By describing the peaceful protest as “besieging and storming,” the reader is given the impression that the “separatists” (also referred to as “terrorists” and “rebels” by the criminal regime in Kiev and its patrons in the West) are the true initiators of violence and conflict. Naturally, though the opposite is true, the seed is planted in the public consciousness. Thus the activists are branded, like a common consumer product or a public relations campaign.
And so, the Reuters article successfully obscures the nature of the new force, its actual role, the crimes committed on the ground, and the nature of the opposition. By doing so Reuters, like the New York Times and its corporate media brethren, successfully spreads misinformation and disinformation in the service of the US-EU-NATO imperial system.
In fact, the aforementioned New York Times, refusing to be outdone, published its own highly biased and propagandistic article on the events in Odessa and throughout the East and South. Entitled “Ukraine’s Reins Weaken as Chaos Spreads,” the article presents Kiev, and specifically the junta’s Prime Minister Yatsenyuk (handpicked by the West), as victims of Russian treachery, portraying him as a victim of Russian aggression and provocation. After quoting Yatsenyuk’s inflammatory, distortion-filled statement in which he blamed the victims in Odessa, referring to the events as “resulting from a well-prepared and organized action against people, against Ukraine, and against Odessa,” the Times reporter then went on parrot Kiev and Washington’s talking points on the subject.
The articles states that “Mr. Yatsenyuk said the violence showed that Russia wanted to rekindle unrest in Odessa, as it had in eastern Ukrainian cities.” Immediately following this statement, which is the product of hearsay rather than substantiated evidence, the article proceeds to discuss Russian “imperial ambitions” as evidenced by Crimea and Putin’s alleged desire to reestablish Russian dominion over “Novorossiya” (New Russia). This is a standard tactic of misinformation and propaganda: create an association in the mind of the reader such that an abstract relationship (Protesters=Russian militants=Putin=Russian imperialism) becomes the rubric by which all developments are measured and understood.
Finally, the Times article also attempts to suppress the reality of both Odessa and the eastern region of Donetsk, which has been the center of much anti-fascist, anti-junta organizing, including the declaration of the People’s Republic of Donetsk. The reporter writes, “The violence on Friday and the freeing of prisoners on Sunday highlighted a distinction between Odessa and the east: In both places, the police have sided with rebels. But here, local pro-Kiev activists routinely field street fighters ready to confront the Novorossiya group, with lethal consequences on Friday.” Essentially, the purpose of this sentence is four-fold.
First, it is to substantiate the claim made by Yatsenyuk that police forces are “criminal” because they refuse to take part in the suppression and violence directed towards their brothers and sisters, cousins and neighbors, completely glossing over the fact that this unmistakably indicates that the majority of people want nothing to do with the so-called “anti-terror” operation being conducted by Kiev’s forces.
Second, the excerpt shows how deceptively the corporate media is handling the issue of public opinion. The author completely glosses over, with no explanation, the fact that in each city in the South and East, the police and many military units have sided with the protesters, rather than carry out their criminal orders from Kiev. An objective story would highlight this fact in demonstrating that the junta in Kiev does not rule with the consent of the people and that it, in fact, is a minority ruling through violence, intimidation, and Western backing. In burying this important aspect of the story, the author and his editors have engaged in utterly transparent propagandizing of the issue in the service of the West.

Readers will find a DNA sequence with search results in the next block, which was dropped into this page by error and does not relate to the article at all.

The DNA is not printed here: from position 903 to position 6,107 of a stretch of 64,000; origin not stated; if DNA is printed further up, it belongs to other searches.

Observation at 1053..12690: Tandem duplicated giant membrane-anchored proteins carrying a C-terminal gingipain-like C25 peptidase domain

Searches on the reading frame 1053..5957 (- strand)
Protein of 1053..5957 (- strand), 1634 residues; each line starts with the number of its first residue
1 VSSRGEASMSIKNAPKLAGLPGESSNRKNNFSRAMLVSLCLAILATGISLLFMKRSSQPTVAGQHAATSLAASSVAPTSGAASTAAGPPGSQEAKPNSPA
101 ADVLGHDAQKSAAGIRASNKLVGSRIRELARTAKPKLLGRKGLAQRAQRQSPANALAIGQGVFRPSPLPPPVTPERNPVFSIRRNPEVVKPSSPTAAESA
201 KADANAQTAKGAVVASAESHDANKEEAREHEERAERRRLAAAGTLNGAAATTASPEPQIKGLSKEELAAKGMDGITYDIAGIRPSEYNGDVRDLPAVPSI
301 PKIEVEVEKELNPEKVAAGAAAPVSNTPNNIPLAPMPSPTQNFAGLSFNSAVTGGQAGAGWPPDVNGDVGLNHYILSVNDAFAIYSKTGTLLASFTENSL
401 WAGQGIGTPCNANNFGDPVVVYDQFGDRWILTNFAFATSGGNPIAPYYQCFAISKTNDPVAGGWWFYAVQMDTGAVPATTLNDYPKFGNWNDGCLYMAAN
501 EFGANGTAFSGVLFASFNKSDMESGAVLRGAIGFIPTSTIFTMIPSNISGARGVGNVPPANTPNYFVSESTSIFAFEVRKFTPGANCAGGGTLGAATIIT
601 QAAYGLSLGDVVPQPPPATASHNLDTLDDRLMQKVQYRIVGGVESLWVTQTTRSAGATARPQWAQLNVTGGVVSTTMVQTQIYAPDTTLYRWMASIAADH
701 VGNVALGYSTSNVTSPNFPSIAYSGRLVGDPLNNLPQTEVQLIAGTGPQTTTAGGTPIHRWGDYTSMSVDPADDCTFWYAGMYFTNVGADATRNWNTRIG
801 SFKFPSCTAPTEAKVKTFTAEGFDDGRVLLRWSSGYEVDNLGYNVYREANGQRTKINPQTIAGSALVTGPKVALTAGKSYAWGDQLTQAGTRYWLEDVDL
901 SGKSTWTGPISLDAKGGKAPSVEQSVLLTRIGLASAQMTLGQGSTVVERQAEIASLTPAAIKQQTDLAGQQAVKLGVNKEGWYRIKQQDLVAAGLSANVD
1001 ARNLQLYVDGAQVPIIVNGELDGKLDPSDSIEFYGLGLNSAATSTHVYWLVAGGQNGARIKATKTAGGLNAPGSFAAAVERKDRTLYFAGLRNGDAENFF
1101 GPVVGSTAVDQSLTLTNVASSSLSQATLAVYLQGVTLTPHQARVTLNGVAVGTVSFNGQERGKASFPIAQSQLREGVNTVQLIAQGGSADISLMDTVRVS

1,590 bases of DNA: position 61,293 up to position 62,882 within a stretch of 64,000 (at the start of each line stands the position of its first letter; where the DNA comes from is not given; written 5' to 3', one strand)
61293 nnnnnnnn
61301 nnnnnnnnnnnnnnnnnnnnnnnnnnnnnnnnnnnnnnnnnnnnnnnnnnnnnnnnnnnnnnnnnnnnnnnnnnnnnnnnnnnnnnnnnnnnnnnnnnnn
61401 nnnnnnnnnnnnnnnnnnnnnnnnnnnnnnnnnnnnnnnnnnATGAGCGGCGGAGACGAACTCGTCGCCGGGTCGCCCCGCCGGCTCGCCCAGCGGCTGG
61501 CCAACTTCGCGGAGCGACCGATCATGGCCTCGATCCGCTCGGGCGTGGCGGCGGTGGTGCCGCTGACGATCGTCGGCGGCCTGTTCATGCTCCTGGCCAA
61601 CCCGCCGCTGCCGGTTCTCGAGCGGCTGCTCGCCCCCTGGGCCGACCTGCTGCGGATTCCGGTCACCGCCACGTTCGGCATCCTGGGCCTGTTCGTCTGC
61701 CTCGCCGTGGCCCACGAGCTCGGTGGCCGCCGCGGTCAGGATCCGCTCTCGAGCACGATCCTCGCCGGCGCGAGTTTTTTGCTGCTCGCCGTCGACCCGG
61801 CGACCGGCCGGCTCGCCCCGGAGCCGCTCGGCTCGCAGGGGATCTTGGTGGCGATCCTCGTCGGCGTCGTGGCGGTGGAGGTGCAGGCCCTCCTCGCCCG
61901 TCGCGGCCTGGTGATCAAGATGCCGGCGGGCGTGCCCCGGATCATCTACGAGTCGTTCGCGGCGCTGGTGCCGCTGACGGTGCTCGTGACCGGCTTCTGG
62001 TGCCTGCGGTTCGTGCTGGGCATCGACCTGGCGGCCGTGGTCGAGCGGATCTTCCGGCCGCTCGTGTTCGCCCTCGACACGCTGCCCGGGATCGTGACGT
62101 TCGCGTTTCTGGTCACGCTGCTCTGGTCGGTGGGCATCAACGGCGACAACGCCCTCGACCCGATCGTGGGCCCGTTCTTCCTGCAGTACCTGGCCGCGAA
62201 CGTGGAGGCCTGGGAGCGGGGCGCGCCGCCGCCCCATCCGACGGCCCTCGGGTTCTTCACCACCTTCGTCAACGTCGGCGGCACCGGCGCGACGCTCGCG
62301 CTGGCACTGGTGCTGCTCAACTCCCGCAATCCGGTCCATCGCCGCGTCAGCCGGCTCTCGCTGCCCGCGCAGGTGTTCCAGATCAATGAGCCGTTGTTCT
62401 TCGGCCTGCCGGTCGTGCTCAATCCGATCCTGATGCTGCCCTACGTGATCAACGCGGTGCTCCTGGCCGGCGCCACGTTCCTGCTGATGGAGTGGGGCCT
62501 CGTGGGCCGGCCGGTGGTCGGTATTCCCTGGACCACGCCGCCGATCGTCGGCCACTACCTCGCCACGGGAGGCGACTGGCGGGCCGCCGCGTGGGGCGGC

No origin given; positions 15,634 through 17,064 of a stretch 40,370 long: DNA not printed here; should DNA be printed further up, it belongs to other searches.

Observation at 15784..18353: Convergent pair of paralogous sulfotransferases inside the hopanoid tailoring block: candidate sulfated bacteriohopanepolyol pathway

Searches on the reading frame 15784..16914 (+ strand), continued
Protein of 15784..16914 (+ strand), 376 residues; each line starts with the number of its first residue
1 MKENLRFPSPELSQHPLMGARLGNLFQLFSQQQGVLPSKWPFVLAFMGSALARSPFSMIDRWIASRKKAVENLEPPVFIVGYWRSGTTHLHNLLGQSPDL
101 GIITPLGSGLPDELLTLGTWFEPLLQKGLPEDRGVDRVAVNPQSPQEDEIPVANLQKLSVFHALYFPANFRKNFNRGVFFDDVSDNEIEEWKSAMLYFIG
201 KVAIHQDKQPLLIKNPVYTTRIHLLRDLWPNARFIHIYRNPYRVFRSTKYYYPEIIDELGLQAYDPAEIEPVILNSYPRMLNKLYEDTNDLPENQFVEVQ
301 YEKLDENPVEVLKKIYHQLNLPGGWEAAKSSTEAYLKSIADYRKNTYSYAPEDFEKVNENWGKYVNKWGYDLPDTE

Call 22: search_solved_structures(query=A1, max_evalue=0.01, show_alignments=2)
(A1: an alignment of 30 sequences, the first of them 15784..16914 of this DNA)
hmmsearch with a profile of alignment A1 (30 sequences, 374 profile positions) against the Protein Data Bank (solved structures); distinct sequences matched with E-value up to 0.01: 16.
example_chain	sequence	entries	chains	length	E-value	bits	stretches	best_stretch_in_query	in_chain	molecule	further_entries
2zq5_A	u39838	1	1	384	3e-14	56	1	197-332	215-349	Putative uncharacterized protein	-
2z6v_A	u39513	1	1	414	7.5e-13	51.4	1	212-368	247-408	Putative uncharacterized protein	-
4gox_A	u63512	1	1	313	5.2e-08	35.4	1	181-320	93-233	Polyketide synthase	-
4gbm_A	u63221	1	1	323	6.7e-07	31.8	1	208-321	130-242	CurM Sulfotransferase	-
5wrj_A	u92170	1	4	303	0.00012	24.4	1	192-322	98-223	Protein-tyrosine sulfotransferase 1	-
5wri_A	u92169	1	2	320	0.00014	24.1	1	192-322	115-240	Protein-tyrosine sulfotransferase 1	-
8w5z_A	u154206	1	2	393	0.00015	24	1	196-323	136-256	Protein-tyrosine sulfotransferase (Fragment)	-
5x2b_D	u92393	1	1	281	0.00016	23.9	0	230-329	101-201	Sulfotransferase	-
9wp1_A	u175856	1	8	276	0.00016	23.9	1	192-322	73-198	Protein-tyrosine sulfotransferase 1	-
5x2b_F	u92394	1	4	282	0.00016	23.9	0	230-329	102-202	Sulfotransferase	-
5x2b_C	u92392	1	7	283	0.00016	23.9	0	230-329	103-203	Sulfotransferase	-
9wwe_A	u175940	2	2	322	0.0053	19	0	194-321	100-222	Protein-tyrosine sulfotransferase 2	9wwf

Third, the excerpt illustrates the precariousness of presenting Washington’s PR-friendly version of facts. By using the phrase “local pro-Kiev activists,” the article completely whitewashes the true nature of the forces that committed the atrocity. Far from being “activists,” the so called “pro-Kiev” forces were actually Nazi paramilitary groups including Right Sector which not only likely set the initial blaze, but was also documented on video as beating the survivors with chains and clubs, denying them emergency medical care, and more. But, by describing these criminals as activists, the Times does yeoman’s work for Washington and Kiev, establishing a biased framework within which readers would perceive the conflict.
Finally, the way in which the article designates the groups as “Kiev activists” versus the “Novorossiya group” is a transparent propaganda ploy designed to, once again, create a false dichotomy in the minds of ill-informed readers. The fascist mobs are merely “activists,” while the anti-Kiev protesters are the “Novorossiya group,” meaning they are not Ukrainians with their own agency, but are agents of Russian imperialism. The author purposely denies the agency of these protesters in order to both legitimize the criminal actions of the fascists, and de-legitimize the peaceful protests of the anti-fascist opposition. Dishonesty might not be a strong enough word to describe such underhanded journalistic tactics.
The grisly events in Odessa, as well as the deadly assaults on Slovyansk, Kramatorsk and other eastern cities, undoubtedly mark a turning point in the conflict in Ukraine. More than merely an important moment, these criminal actions represent a “point of no return,” the moment at which any hopes for a peaceful and bloodless resolution to the crisis were dashed. Despite the droning propaganda emanating from Western corporate media, the world cannot and should not excuse these horrific war crimes. More to the point, they should serve as a reminder that the struggle for Ukraine has a price, one which could have been denominated in dollars, euros and rubles. But now, thanks to Kiev, Brussels, and Washington, the price will be paid in blood.
The statements, views and opinions expressed in this column are solely those of the author and do not necessarily represent those of RT.